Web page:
Traditional peasant attire. Women wear dzecerma (home-made relief linen shirts), curdia (richly embroidered vests) and long white dresses. Their heads are covered with cenar (colorful kerchiefs). Men have slightly different type of shirts and vests, black trousers made of heavy cloth and embroidered cap, called krmez. They wear the opanci
Traditional peasant attire. Women wear home-made linen dresses with darker embroidery around sleeves, weaved fringed apron, dark-blue zobun made of heavy cloth hemmed with dark-red narrow stripes and a cap on the head. Men’s costume consists of white trousers, long gunj, dark-red weaved belt and also a cap on the head. They wear the opanci.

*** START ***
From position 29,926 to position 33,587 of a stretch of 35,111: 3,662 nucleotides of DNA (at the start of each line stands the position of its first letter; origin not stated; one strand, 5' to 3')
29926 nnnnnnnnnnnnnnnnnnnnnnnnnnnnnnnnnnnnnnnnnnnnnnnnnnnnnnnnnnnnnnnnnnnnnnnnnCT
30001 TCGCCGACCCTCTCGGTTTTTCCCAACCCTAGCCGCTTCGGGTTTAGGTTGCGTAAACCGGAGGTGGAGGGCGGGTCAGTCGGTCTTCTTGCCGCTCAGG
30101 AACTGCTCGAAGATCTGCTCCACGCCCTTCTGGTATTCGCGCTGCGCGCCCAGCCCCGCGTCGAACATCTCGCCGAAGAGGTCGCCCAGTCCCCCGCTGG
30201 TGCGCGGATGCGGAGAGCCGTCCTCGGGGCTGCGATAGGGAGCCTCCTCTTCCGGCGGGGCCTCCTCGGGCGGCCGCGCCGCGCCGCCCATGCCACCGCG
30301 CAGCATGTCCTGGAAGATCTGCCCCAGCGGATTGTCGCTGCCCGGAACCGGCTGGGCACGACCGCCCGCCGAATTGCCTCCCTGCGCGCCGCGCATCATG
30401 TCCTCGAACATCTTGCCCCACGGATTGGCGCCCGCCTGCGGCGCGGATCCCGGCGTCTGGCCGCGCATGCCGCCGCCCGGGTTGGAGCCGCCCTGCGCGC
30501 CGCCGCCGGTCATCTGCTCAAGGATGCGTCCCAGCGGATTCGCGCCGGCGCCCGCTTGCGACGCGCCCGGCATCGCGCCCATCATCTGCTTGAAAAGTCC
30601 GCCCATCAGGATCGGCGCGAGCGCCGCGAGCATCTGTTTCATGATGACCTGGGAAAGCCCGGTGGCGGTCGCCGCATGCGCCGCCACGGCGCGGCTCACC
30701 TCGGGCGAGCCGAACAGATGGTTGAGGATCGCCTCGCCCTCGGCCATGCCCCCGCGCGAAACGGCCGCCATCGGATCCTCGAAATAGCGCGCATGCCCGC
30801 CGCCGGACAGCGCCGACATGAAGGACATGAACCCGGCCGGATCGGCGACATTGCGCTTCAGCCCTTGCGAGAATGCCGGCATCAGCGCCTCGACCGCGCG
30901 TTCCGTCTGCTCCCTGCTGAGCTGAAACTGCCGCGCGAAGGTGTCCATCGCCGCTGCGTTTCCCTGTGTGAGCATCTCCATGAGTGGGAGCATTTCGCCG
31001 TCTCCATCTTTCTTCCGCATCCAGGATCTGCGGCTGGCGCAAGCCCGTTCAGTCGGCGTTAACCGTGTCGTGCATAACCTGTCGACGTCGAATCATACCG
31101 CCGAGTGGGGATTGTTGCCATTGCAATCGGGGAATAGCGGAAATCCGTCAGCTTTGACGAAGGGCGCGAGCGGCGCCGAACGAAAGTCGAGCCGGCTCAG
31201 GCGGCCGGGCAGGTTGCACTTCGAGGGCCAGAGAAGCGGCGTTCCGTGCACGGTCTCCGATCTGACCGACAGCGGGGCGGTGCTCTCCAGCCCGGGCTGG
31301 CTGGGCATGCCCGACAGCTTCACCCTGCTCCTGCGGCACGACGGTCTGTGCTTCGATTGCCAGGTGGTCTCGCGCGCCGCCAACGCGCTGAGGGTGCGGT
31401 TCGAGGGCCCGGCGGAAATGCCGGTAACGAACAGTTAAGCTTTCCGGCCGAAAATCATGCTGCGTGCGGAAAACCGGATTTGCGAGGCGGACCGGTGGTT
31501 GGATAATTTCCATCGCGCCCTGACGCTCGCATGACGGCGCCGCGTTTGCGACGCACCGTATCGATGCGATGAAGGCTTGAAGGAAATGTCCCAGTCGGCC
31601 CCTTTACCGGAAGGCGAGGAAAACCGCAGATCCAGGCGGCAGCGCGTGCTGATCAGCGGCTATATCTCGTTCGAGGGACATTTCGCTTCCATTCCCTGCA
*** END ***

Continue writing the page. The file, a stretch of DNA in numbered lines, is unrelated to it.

The ceremonial costume that became a symbol of the Montenegrin ethnic community was created by Prince-Bishop Petar II Petrović-Njegoš, who also liked to wear it himself. When worn by Njegoš, the costume was described in elaborate detail: "He wore a red waistcoat, hemmed with gold; the shirt sleeves which could be seen under the sleeveless jacket were of the finest linen...; he had the weapon belt tied around his waist and the brown girdle with two guns and the long dagger stuck into it. The wide blue panes and knee socks...the fine socks and black leather shoes completed his attire". The red waistcoat, the blue panes, and the white knee socks symbolised the Serbian tricolour flag by which the Montenegro had identified itself with since 1876.